Rivers & Robots

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Rivers & Robots
Rivers & Robots.jpg
Rivers & Robots performing at the Big Church Day Out Festival at Wiston, West Sussex in 2018
Background information
OriginSalford, Greater Manchester, N.W. England
GenresWorship,[1][2][3] electronica,[1] electronic rock,[2] techno,[3] folk[3]
Years active2010 (2010)-2021 =
MembersJonathan Ogden
Nathan Stirling
Caleb Choo
Philip Shibata
Past membersKelani Koyejo
David Hailes
Websiteriversandrobots.com

Rivers & Robots is an English worship band from Salford, England. Their group formed in 2010, and have since released five independently-made studio albums.

Background[edit]

They were formed by Jonathan Ogden, lead vocalist, when he started recording under the name in 2010 in City of Salford, Greater Manchester, North West England.[1] The group members who joined him were guitarist, David Hailes, bassist, Nathan Stirling, and drummer, Kelani Koyejo.[1] Kelani left the group in February 2016 and was replaced by Caleb Choo in September 2017. David also decided to leave the band in August 2017, so the band was searching for a new guitarist for a while. In October 2018 Rivers and Robots announced the joining of Philip Shibata as guitarist.

Music history[edit]

The band started musical recording in 2010, with their first album, The Great Light, that was released on 12 August 2011.[4][3] Their subsequent album, Take Everything, was released on 20 July 2012.[2] They released an extended play, Rivers & Robots, in 2013.[5] Their third album, All Things New, was released on 8 July 2014.[6][7][8][9] Their fourth studio album, The Eternal Son, was released on 20 May 2016, by Set Sail Records.[10] Their fifth and last to date album, Discovery, was released on 14 September 2018, by Running Club Records.

In early 2021, Rivers and Robots officially announced a hiatus for the band on their website.

« (...) We’ve learnt to recognise the times we’re sailing with the wind of God’s power and blessing, and to know when we’re sailing against it. And so, after much prayer and conversation, we believe the season is changing again and that it’s time for Rivers & Robots to take a hiatus. This isn’t a break-up, we’re all still friends and love and support each other just as much as ever. But after 10 years of Rivers & Robots as a project, we feel like it’s time to take a break from recording and touring for the foreseeable future. This is never an easy decision to make, and we know it will be sad news for many of our listeners. (...) » (from riversandrobots.com)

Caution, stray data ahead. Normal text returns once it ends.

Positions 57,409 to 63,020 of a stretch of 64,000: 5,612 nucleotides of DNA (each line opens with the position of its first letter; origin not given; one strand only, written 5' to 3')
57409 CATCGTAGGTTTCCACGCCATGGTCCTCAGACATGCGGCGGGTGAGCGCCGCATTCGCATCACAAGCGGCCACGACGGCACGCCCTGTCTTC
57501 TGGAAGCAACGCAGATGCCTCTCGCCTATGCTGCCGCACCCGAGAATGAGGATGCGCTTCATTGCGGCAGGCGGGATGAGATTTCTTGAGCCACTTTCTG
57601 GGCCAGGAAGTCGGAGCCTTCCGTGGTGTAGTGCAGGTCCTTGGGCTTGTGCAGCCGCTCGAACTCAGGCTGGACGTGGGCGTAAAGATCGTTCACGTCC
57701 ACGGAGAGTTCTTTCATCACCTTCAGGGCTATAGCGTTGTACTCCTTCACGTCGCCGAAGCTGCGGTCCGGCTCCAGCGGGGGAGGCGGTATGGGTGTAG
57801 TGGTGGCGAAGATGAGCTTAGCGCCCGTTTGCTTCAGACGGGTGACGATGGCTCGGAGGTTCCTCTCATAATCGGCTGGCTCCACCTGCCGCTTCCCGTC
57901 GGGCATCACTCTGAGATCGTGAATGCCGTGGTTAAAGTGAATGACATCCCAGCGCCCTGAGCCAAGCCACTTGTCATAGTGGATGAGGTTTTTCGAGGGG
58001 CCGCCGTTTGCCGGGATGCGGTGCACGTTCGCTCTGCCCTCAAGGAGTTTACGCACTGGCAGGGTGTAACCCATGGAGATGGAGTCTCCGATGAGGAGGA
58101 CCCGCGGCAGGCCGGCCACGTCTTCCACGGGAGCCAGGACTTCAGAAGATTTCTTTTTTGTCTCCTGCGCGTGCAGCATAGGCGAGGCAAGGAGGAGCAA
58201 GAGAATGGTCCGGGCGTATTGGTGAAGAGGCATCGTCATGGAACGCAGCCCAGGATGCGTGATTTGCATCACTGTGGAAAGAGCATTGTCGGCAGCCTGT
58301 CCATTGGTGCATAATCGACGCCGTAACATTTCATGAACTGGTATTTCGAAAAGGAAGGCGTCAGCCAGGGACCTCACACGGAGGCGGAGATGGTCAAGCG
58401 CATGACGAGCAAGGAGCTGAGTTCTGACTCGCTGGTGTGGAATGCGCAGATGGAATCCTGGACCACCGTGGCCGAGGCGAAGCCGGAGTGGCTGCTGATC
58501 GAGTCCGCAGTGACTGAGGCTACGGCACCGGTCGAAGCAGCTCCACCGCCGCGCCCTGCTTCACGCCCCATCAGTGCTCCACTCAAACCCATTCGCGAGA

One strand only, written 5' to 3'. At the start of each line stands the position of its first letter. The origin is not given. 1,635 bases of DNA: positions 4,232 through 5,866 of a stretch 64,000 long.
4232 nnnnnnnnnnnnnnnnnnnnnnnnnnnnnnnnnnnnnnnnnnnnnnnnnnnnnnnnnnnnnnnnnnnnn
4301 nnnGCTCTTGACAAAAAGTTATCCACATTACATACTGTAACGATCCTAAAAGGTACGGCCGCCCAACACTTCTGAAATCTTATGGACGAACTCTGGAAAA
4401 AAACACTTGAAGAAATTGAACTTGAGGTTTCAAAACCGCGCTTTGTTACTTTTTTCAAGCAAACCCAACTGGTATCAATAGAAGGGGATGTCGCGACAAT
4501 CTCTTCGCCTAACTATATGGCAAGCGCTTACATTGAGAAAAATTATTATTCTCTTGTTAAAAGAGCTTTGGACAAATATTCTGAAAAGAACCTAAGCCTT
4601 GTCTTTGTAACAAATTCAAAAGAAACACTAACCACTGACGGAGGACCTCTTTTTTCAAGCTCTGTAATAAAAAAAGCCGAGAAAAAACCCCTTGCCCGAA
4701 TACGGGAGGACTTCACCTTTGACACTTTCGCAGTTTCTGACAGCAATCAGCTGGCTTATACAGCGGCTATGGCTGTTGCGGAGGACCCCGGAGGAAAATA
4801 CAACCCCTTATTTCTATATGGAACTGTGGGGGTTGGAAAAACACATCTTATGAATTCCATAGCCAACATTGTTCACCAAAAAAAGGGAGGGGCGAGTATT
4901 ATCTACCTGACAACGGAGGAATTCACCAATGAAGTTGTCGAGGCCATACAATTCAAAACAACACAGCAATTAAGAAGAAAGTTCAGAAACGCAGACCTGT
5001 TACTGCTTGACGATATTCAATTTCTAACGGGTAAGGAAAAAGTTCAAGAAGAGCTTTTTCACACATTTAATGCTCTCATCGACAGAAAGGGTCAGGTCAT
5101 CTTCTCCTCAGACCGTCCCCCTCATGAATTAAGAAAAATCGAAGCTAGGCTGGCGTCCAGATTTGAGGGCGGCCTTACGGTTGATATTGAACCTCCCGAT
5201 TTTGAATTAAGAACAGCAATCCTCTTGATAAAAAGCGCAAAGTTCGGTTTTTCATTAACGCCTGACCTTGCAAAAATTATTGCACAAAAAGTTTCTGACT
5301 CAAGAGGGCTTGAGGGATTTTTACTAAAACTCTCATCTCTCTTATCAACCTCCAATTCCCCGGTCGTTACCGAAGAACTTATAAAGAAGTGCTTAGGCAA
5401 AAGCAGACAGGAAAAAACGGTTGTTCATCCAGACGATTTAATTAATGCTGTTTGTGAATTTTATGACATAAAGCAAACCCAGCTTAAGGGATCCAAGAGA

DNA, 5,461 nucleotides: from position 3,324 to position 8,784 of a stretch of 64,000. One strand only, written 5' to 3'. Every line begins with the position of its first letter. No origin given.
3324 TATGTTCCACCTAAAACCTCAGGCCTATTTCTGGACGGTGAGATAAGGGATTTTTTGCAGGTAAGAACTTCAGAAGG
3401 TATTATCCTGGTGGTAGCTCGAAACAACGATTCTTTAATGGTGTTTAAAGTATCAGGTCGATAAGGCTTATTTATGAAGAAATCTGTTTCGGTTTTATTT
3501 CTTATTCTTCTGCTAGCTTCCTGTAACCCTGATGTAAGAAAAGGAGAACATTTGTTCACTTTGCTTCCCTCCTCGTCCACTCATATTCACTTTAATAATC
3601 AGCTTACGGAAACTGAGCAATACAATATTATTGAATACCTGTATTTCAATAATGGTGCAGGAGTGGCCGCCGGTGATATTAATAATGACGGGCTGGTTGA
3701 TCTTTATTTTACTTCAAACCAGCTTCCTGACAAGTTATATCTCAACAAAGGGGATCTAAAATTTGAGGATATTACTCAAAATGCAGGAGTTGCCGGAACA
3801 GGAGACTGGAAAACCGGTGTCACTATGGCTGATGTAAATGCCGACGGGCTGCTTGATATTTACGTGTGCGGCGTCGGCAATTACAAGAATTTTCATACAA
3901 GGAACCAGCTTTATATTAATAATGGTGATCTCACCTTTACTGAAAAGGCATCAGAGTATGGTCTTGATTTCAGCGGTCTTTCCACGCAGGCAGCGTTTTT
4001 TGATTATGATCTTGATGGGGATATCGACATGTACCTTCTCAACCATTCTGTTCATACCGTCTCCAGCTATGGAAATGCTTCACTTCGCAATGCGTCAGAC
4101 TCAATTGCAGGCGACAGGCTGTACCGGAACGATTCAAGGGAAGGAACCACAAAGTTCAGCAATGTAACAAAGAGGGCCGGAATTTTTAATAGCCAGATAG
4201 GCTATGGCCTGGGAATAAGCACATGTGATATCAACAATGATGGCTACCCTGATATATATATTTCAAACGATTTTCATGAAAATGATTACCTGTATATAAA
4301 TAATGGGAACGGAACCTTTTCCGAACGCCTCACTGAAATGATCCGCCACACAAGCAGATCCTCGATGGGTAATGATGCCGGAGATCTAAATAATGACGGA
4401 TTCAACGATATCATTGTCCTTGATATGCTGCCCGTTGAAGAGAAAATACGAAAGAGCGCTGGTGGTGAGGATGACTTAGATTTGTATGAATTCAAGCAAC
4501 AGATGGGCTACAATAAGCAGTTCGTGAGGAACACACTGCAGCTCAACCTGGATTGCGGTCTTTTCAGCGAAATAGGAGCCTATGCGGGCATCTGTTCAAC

Discography[edit]

Studio albums

  • The Great Light (12 August 2011)
  • Take Everything (20 July 2012)
  • All Things New (8 July 2014)
  • The Eternal Son (20 May 2016)
  • Discovery (14 September 2018)

EPs

  • Rivers & Robots (2013)

References[edit]

  1. ^ a b c d Honeyman, Lins (19 February 2014). "Rivers & Robots: From a studio experiment to an electronica worship band". Cross Rhythms. Retrieved 20 November 2015.
  2. ^ a b c Luff, Stephen (12 August 2014). "Review: Take Everything - Rivers & Robots". Cross Rhythms. Retrieved 20 November 2015.
  3. ^ a b c d Kemp, Jonathan (30 January 2012). "Rivers & Robots: The Great Light". The Christian Music Review Blog. Archived from the original on 19 November 2015. Retrieved 20 November 2015.
  4. ^ Honeyman, Lins (14 January 2014). "Review: The Great Light - Rivers & Robots". Cross Rhythms. Retrieved 20 November 2015.
  5. ^ Cooper, Andy (21 June 2014). "Review: Rivers & Robots - Rivers & Robots". Cross Rhythms. Retrieved 20 November 2015.
  6. ^ Honeyman, Lins (27 July 2014). "Review: All Things New - Rivers & Robots". Cross Rhythms. Retrieved 20 November 2015.
  7. ^ Armstrong, Jeremy. "Rivers & Robots: All Things New". Worship Leader (November/December 2014): 82. Retrieved 20 November 2015.
  8. ^ Francesco, Jonathan J. (6 September 2014). "Down by the River". New Release Today. Retrieved 20 November 2015.
  9. ^ Aldis, Philip (15 April 2015). "Review - Rivers & Robots - All Things New". Louder Than the Music. Retrieved 20 November 2015.
  10. ^ Fryberger, Scott (20 May 2016). "Rivers & Robots, "The Eternal Son" Review". Jesus Freak Hideout. Retrieved 21 May 2016.

External links[edit]